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1.8.03

Co-Existence Good For People And Wildlife, Conservationist Says

[David Western] increasingly believed humans (and their farming activities) and wild animals (and their habitat) could co-exist and benefit from each other. Western became a leading advocate for involving local communities in conservation efforts.

... Similar to what has happened in the United States, much of Kenya's grasslands has turned into thick shrub. On the other hand, as more people have acquired land titles, they have helped curb deforestation by planting trees and terracing their farms.

"It's a surprising conclusion," said Western. "More people, less erosion."

... "When you take the human element out of the [national] park, you always have a slump in diversity," he said.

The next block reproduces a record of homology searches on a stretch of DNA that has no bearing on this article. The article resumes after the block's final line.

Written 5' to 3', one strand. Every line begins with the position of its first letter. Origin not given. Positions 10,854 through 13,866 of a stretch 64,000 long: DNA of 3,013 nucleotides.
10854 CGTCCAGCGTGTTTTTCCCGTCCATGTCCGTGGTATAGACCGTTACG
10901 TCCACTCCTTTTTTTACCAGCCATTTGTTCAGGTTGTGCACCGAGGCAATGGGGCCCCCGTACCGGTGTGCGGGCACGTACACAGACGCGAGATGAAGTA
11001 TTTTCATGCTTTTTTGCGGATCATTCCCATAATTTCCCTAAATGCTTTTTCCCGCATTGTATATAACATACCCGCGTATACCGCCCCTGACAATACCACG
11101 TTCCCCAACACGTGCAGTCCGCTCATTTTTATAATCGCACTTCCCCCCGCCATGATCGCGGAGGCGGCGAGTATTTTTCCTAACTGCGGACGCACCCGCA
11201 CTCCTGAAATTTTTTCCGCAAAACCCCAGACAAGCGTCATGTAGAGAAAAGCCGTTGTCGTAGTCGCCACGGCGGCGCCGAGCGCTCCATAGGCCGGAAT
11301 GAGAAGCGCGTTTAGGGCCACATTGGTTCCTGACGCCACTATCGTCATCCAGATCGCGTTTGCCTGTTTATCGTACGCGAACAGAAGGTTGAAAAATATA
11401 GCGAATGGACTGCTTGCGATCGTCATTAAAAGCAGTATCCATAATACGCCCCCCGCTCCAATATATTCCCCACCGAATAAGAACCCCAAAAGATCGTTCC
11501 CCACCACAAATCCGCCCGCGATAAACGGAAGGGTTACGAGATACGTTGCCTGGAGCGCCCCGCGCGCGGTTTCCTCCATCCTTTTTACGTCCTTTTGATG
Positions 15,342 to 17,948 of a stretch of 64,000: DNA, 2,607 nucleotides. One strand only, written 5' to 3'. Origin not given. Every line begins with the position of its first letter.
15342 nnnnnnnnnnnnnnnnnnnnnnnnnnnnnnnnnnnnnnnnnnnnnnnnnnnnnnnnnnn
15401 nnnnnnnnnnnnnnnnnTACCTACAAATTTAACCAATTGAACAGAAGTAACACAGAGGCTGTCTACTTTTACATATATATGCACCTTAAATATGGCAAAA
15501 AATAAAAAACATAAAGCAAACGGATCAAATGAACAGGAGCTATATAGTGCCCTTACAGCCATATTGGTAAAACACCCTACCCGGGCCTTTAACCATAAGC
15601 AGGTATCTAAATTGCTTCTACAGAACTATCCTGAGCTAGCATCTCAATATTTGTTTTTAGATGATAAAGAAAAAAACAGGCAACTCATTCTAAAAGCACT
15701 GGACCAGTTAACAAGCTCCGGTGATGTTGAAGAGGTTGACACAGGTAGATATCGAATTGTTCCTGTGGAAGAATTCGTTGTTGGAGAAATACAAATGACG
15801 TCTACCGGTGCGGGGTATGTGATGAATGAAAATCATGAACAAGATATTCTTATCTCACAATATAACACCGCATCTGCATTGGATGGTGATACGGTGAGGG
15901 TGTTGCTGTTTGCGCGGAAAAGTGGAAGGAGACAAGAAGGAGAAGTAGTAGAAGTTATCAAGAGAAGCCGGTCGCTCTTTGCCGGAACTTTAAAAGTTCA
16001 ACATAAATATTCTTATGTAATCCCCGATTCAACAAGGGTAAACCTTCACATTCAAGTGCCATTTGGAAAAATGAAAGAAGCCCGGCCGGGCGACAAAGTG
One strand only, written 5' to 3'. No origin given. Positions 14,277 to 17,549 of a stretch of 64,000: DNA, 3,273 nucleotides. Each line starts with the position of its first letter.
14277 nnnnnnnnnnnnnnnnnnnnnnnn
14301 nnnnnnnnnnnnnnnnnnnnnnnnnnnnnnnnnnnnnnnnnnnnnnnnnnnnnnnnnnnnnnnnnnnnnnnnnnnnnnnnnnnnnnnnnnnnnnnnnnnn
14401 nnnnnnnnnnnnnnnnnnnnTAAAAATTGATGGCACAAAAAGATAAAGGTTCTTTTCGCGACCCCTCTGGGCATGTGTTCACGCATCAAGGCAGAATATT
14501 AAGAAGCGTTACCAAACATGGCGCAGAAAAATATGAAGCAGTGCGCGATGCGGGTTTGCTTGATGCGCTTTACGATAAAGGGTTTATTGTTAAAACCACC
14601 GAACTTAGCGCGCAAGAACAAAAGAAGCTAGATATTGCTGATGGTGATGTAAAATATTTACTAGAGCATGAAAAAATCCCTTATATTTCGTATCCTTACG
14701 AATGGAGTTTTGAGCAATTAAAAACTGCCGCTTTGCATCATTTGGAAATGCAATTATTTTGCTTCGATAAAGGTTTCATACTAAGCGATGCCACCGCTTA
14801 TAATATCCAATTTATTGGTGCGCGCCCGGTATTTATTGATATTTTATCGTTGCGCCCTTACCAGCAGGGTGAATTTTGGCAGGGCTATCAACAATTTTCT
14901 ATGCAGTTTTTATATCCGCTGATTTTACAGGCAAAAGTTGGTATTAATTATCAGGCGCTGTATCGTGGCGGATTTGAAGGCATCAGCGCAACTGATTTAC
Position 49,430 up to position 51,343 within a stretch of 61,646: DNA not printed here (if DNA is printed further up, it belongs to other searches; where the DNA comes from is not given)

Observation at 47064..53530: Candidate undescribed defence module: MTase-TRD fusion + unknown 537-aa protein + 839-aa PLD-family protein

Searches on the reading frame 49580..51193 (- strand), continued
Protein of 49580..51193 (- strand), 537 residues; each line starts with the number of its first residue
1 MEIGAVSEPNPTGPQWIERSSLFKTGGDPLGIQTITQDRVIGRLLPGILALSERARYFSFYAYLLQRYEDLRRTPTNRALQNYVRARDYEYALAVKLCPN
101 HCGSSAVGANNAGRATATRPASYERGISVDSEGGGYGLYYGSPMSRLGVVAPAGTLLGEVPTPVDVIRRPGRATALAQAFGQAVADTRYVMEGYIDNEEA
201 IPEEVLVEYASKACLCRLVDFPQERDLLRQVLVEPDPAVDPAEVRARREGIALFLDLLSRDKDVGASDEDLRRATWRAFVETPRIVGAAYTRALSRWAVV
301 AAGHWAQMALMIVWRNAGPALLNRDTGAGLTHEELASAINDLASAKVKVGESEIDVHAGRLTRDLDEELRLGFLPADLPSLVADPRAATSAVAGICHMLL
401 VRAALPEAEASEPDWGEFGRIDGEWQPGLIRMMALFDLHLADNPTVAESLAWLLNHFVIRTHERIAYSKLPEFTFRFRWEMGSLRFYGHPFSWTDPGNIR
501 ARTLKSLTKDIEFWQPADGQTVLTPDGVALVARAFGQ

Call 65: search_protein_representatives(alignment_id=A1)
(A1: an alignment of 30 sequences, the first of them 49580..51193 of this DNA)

This shouldn't be all that surprising. But we've focussed so much on the destructive aspects of human impacts on the environment (for good reason) that concerned people tend to see our species as inevitably a blight on the landscape, defiling the purity of nature. Exceptions are sometimes made for hunter-gatherers, who are thought of as "natural." I'd speculate that the classical liberal tradition has contributed as well by raising "leave it alone" to the status of the highest moral duty toward "it" ("it" being other humans in the classical liberal tradition of freedom to be the ideal automomous individual). This attitude has provided fodder for critics of environmentalism (the folks over at the Ayn Rand Institute are masters of this genre) to caricature environmentalists as anti-civilization and even anti-humanity.

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